• A recommendation from your child’s pediatrician
  • Excessive screen time: social media, video games, etc.
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What is the benefit of taking my child to see a psychiatrist?

If your child is struggling with mental health challenges, seeing a psychiatrist is a positive step. Psychiatric treatment is very effective with children and adolescents at reducing problems at home, in school, and in relationships. The earlier a child receives help, the sooner you are likely to see improvements and the less likely the child is to develop other mental health conditions down the road.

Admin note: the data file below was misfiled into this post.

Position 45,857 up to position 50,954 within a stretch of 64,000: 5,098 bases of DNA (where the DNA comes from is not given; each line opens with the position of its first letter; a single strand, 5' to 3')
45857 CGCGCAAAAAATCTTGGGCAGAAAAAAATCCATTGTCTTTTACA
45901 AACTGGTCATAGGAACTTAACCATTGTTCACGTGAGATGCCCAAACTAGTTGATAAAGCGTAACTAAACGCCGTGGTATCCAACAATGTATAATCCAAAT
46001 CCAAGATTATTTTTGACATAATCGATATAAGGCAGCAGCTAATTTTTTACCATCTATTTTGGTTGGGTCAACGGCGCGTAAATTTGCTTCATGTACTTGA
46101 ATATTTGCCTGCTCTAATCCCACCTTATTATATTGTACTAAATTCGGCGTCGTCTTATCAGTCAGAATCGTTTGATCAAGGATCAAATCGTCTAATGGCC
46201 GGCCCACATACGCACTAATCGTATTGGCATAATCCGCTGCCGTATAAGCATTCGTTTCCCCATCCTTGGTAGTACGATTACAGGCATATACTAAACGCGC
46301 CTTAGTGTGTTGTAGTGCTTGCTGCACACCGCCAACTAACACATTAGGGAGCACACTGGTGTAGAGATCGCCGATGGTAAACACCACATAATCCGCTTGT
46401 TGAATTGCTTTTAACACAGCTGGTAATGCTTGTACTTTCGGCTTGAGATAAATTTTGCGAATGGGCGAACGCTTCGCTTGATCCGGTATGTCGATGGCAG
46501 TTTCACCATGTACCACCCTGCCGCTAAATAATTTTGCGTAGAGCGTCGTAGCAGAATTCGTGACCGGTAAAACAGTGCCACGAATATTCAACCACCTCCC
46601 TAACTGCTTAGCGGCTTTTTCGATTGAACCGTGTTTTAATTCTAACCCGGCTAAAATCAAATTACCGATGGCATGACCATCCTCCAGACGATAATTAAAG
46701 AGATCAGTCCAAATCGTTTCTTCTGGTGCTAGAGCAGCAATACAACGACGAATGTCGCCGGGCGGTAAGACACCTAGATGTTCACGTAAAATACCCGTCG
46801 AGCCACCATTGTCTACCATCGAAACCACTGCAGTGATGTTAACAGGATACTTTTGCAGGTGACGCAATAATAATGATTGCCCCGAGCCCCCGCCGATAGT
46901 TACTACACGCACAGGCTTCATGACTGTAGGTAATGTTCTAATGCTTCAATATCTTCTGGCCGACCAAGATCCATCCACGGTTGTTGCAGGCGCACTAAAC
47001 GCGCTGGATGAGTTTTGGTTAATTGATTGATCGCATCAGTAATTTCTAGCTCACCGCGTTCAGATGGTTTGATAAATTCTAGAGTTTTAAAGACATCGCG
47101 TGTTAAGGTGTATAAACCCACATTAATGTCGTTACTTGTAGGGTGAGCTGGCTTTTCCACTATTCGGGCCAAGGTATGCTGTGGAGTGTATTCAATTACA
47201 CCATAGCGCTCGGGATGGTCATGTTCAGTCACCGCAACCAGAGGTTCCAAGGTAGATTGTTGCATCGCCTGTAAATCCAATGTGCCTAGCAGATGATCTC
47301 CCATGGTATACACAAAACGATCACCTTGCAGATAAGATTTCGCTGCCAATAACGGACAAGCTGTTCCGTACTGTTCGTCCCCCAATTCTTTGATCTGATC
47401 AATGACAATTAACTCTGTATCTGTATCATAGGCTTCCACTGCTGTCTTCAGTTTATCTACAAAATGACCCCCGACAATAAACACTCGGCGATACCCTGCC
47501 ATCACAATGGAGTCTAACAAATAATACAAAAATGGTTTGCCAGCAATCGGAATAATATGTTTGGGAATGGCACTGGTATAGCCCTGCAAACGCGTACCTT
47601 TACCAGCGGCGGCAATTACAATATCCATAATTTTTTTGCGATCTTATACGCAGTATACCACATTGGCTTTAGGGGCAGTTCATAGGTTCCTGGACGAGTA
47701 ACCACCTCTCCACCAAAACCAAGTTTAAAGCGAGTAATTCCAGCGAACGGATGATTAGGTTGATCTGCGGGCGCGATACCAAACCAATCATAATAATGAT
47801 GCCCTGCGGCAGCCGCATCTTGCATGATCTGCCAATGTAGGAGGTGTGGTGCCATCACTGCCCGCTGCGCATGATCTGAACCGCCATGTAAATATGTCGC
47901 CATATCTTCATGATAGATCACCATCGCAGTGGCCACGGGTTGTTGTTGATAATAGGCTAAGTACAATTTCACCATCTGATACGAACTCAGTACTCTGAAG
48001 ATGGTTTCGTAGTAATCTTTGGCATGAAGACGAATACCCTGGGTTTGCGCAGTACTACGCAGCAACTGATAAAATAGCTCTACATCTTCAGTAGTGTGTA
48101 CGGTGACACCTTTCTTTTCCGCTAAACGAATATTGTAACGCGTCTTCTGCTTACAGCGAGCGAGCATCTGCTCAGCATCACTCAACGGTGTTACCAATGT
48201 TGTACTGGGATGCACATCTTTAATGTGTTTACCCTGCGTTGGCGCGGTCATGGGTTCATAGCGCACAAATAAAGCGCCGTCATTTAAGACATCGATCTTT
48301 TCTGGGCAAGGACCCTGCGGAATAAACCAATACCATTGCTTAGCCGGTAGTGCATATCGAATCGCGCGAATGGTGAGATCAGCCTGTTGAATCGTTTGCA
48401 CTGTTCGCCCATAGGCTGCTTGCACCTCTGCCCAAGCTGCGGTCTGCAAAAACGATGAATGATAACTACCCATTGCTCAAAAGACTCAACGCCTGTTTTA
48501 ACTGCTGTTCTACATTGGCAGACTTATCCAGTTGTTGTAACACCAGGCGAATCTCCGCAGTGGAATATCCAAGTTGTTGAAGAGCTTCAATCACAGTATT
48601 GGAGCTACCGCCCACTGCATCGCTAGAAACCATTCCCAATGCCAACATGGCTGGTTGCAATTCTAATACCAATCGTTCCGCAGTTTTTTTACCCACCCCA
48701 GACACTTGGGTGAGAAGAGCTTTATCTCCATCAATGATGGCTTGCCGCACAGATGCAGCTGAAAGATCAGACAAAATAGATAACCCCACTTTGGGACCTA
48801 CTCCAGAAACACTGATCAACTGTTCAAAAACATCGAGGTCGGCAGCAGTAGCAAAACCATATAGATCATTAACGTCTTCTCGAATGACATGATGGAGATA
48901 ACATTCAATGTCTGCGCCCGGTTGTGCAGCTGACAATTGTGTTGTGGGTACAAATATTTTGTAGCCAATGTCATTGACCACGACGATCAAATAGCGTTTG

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Confidentiality in child and adolescent psychiatry

Confidentiality is a cornerstone of psychiatric and medical treatment. “Doctor-patient privilege” encourages patients of any age to speak freely about their concerns so that their psychiatrist can provide the best possible treatment.
Children and adolescents may not be ready to share certain information with trusted family members or caretakers and they benefit from having a safe and private space to discuss concerns with their psychiatrist.
For parents who want to help their children thrive, it can be nerve-racking to not be informed of the details discussed during a session. Your child’s psychiatrists are trained to understand this balance and provide care that respects privacy and promotes healing.
Your child’s safety is always a top priority for child and adolescent psychiatrists and there are certain exceptions to confidentiality including:
  • Concern that the patient has thoughts or plans to harm themself